Date of Award


Document Type


Degree Name

Master of Science (M.S.)


Biological Sciences

First Advisor

Jane I. Khudyakov

First Committee Member

Zachary Stahlschmidt

Second Committee Member

Matthew Savoca

Third Committee Member

Cathy Debier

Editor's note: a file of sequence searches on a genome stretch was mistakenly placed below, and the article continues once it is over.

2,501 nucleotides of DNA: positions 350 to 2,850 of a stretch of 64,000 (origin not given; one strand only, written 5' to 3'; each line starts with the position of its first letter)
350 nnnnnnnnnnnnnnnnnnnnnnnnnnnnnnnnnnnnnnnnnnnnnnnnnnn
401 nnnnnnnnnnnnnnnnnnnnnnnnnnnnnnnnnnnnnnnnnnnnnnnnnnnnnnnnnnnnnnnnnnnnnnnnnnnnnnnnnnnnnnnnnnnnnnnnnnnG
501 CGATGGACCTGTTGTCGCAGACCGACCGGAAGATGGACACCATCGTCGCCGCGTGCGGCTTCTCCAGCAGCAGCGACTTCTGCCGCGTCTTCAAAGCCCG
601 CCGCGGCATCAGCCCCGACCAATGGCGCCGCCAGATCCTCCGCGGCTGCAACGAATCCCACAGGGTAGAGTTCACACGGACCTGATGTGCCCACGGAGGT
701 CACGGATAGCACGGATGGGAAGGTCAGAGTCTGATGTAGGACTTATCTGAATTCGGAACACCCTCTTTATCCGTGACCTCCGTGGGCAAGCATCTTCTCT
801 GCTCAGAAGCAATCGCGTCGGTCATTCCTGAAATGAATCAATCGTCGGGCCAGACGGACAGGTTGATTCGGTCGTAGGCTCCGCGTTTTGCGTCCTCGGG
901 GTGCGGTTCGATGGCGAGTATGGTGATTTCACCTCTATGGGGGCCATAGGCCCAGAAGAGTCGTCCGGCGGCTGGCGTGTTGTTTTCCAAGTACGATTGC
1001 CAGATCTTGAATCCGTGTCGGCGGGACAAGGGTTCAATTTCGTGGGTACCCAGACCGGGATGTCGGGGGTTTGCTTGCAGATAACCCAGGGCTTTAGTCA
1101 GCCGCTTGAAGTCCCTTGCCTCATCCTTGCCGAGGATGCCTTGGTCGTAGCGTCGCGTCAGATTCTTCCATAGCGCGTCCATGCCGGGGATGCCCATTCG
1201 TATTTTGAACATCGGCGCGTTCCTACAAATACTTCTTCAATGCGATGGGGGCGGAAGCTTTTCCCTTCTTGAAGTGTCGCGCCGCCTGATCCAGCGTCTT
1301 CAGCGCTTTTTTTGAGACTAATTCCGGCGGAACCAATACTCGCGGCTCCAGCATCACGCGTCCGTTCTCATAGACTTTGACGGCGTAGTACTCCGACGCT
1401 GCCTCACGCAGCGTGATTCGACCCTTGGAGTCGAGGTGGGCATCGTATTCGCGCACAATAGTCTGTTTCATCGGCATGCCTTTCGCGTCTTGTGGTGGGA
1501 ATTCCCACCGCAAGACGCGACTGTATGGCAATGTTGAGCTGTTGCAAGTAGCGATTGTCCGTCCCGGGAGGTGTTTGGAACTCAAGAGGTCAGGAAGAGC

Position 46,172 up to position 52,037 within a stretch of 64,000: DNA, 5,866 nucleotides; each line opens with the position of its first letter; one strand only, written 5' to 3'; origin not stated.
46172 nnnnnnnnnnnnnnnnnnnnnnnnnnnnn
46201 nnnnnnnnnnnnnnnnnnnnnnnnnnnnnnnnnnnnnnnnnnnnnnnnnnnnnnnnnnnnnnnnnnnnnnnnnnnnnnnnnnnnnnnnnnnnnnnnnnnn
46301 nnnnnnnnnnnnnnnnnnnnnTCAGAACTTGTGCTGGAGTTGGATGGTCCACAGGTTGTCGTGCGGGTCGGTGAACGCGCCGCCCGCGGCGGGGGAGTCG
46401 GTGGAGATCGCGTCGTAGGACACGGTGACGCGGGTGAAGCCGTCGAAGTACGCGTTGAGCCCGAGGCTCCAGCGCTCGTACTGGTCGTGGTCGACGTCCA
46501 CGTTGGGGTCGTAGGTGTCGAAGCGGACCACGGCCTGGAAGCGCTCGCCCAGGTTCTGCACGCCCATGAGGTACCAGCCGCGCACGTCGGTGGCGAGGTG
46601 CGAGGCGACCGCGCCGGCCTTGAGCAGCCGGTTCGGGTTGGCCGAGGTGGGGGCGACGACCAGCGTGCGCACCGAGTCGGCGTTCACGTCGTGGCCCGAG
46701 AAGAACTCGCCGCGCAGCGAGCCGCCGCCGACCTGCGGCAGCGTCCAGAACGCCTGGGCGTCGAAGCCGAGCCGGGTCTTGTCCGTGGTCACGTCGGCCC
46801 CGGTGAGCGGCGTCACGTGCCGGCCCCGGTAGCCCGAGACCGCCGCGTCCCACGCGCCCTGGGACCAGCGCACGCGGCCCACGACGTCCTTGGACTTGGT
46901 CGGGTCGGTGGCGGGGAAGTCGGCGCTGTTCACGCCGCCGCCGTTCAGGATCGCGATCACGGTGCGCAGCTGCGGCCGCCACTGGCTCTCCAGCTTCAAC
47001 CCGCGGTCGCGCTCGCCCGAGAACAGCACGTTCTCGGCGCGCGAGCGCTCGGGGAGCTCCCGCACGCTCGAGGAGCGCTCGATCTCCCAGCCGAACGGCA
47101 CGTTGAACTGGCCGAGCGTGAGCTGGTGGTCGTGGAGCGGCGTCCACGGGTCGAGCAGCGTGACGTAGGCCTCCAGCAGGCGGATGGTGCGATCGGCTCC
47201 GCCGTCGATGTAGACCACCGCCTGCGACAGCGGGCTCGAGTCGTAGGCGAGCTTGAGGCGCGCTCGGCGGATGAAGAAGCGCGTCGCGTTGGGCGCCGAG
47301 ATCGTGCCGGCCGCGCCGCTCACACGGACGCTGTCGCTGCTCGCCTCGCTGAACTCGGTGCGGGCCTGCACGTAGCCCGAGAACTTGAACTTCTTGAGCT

As plastic pollution increases, top marine predators such as marine mammals are becoming increasingly susceptible to plastic particles and their additives. Plastic particles have been found in gastrointestinal tracts and scat of many marine mammals, and quantifying plastic pollution in those that are pelagic can provide insight into plastic pollution in mesopelagic ecosystems that are just beginning to be analyzed. Adapting well-developed laboratory techniques for microplastic (MP) isolation (i.e. density separation and chemical digestion), I isolated MPs from the scat of the deepest diving pinniped, the northern elephant seal (NES), and found that100% of scat samples (n=11) contained high counts of MPs compared to other pinnipeds. Further, as plastic particles move through the digestive tract and potentially translocate into the circulation, body cells may be exposed to these plastic particles. Nanoplastics (NPs;<1μm) have been shown to affect cell viability and redox homeostasis in fish and human cells, while the lipophilic additives bisphenol-a (BPA) and bisphenol-s (BPS) used in plastics production are known endocrine disruptors. However, the effects of plastics (NPs) and plastics additives (BPA and BPS) have not been well-studied in marine mammals. To assess the direct impacts of NPs on marine mammal cells, I exposed fibroblasts isolated from NES skin (n=6 experiments) to polystyrene NPs of two different sizes (0.05μm and 0.5μm) and concentrations (3.64x109 and 3.64x1010 particles/mL) and did not find consistent effects on morphology and viability. Cell viability, which was quantified by an MTT assay, decreased as a result of NP exposure in two experimental replicates, but these results were not reproducible. I found that NPs did not have consistent effects on the morphology or viability of NES fibroblasts, regardless of their size or concentration. Lastly, I examined the effects of plastic additives on the physiology of marine mammal blubber tissue, the primary energy depot and reservoir of lipophilic pollutants. Precision-cut NES blubber slices were exposed to BPA and BPS, alone and in combination with the lipolytic hormone epinephrine, and I assessed their effects on the blubber transcriptome. I found that while BPA and BPS treatments alone did not have a pronounced effect on gene expression, they altered the expression of several genes associated with lipid homeostasis and adipogenesis. These data suggest that NES likely ingest MPs and maybe physiologically affected by exposure to plastic particles and their associated contaminants.